Getting Back to the Grind

After snow days, three day weekends and a business trip to the East Coast, we jumped back into the routine today.  I didn’t have that high an expectation for how today would go.  Almost two weeks of telecommuting and traveling, we were all tired and knew what large inboxes would await us. (LC wasn’t too worried about her inbox, she had good people covering the Infant One office while she was gone.)  All of this was true, we were tired, our inboxes were out of control. But it was one of those days where the fun just kept coming.  Work things kept popping up.  Then a phone call from the day care letting us know about a “suspicious rash”.**  Any parent with a child in day care knows what follows from those sort of calls.  A quick conference between parents to determine who can blow off their schedule when and then where can we exchange the baby and her items.  I ran to a meeting on campus while A picked up and watched LC in the coffee show in his building.  Then I came back and picked up LC, who “helped” me write memos in my office while A went a meeting at his office. Needless to say, I was glad that I had lower expectations of how today went, since they were so quickly meant.

** If you are a grandmother of LC’s please do not call us in a panic.  Doctor’s have been consulted and no one is concerned.

Jet Setting Baby = Jet Lagging Baby

LC has done a far amount of travel in her short life thus far.  Two weeks away from being one year old (um, who let that happen so quickly??) and LC has racked up almost 20,000 frequent flier miles, with no trip under 2000 miles.  For one so small, she does well on the plane.  Sure, there is at least a few minutes of crying on each flight, but for each moment of crying, there are usually several hours of sleeping too.  That and every flight we’ve flown on has had much worse behaving children on it, so combine that with her adorableness and most people don’t seem to mind.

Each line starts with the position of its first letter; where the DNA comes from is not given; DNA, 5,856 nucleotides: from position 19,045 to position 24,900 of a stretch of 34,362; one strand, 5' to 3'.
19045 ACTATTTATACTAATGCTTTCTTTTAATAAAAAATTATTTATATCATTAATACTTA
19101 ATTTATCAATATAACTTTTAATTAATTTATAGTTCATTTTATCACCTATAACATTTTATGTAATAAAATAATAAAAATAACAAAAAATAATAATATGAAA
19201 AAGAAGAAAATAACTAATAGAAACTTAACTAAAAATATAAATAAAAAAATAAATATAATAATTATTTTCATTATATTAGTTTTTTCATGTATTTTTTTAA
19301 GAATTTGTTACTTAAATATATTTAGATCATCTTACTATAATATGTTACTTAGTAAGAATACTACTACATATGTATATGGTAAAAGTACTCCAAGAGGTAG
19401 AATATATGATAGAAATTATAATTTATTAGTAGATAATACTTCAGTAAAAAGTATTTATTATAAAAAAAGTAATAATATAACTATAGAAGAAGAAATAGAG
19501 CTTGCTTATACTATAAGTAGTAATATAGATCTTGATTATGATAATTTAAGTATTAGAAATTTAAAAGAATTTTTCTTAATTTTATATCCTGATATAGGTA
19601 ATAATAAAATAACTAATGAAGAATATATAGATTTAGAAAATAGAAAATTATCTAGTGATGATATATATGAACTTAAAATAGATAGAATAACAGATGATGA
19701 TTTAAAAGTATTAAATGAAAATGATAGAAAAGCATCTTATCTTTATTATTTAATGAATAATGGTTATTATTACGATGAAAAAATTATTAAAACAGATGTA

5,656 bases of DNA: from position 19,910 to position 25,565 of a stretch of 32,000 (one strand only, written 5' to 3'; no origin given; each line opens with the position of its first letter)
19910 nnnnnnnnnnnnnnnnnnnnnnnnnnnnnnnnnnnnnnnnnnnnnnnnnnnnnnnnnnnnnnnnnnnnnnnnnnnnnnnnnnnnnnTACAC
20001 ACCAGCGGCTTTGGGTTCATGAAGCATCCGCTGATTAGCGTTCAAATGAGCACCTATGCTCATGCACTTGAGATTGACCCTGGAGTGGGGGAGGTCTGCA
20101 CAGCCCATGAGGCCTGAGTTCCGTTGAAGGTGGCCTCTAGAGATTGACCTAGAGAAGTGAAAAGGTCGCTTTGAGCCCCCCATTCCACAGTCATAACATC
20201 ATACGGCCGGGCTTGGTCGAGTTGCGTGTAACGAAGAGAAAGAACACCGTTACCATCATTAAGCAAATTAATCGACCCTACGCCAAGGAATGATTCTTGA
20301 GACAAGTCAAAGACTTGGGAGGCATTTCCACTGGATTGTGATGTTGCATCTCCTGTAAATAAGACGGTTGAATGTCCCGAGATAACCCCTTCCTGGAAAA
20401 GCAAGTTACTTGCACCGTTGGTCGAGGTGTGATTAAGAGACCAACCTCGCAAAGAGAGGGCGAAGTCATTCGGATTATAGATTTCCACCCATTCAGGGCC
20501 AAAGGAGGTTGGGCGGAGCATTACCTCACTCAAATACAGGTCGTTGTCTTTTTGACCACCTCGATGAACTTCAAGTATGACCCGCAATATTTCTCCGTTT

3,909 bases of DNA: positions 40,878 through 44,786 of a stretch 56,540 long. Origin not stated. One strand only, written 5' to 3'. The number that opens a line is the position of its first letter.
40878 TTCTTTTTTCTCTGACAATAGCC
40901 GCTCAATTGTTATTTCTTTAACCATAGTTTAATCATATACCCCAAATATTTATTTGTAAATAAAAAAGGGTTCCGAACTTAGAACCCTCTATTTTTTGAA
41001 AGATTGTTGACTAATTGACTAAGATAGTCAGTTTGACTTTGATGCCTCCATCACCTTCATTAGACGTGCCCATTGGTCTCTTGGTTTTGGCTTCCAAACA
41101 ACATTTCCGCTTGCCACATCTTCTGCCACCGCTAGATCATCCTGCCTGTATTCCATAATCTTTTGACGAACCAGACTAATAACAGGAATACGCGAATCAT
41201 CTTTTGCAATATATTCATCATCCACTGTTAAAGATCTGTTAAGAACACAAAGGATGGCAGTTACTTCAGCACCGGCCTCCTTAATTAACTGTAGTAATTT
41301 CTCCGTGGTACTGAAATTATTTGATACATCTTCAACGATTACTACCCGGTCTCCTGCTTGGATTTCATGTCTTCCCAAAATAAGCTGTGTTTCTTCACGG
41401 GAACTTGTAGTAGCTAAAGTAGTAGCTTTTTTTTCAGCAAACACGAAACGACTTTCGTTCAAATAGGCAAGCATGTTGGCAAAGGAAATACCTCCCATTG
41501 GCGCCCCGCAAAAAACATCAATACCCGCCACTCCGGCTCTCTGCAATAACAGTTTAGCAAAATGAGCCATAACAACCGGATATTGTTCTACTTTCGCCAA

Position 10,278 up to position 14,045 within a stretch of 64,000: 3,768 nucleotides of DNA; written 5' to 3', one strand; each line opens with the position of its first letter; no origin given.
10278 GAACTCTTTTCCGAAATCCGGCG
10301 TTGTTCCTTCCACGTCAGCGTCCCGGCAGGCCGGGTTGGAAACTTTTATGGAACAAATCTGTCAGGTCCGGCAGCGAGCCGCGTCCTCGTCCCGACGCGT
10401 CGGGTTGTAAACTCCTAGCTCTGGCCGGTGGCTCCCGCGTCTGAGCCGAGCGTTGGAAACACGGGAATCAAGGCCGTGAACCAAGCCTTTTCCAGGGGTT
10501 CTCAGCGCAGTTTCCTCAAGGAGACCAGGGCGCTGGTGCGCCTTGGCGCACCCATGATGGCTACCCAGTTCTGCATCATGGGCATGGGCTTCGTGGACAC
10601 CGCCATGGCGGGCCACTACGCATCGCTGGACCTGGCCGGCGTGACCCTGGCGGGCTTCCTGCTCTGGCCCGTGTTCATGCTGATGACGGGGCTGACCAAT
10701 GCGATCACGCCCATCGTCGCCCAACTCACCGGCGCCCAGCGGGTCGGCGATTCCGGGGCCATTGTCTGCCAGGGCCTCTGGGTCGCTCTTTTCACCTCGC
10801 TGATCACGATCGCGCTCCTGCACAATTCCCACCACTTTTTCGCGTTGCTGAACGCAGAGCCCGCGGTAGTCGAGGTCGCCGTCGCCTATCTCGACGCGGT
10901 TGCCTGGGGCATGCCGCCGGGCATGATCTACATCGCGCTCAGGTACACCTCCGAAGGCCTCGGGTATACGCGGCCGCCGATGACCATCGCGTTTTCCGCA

With all this traveling, LC has visited many a time zone.  We’ve yet to figure out just how one adjusts a baby to a new time zone.  On her first trip, she was young, pretty much still sleeping every 3 hours.  We took the red eye and she slept almost the whole flight, then awoke when we landed.  3 hours later she took a nap and was pretty much on schedule for the rest of the trip.  We thought, huh, this time zone thing is easy.  This latest trip has proven to be the biggest mystery.  Being on the East Coast she was much more likely to sleep until 10am and then want to be up until 11pm.  Or worse, go down at 8pm like normal, but treat it like a nap, waking up at 11:30pm to play.

You can’t explain to a baby that it may feel like play time but it is really sleep time. (Trust me, we’ve tried.) We roll with it and hope that we are not screwing up her sleep schedule beyond repair.  So far, so good, but we are always open to suggestions on this jet lag thing.  If LC’s first year travel schedule suggests anything, it is that you can’t keep a good baby tied down for too long.


We’ve been MIA for the start of 2012 – hiding in a non-Washington location.  We took LC back to the “motherland” – that is my hometown in New England.  It was a lo-o-ong flight there (and an even longer one back to Seattle) but the trip was great.  LC loved seeing her grandparents and her uncles, as well as meeting some cousins for the first time! 

Having taken the first week of the new year off to travel, I feel a little behind the curve on the whole 2012 thing.  While people had all last week to erroneously write “11” on their checks, I was doing nothing of the sort.  Jumping back in this week will be a challenge, to say the least.

Hope your 2012 is going well – as you can see from our photos, the start of our year in New England was pretty swell.





I like cheese

I have been craving a good cheese plate.  Some soft cheeses, a little manchego, fig jam, those little bumpy pickles and a nice savory cracker.



This is a delicious cheese platter we had for lunch while vacationing in New Zealand a few years ago.  A perfect blend of sweet and savory (though it probably could have used a little more cheese.  It was meat heavy. But delicious.)  Mmm, with that New Zealand sauvignon blanc. . . .sigh.

So if you know a guy in Seattle who can get me some Humboldt Fog, a nice bleu and something nutty for A, please let me know.  This girl needs some cheese.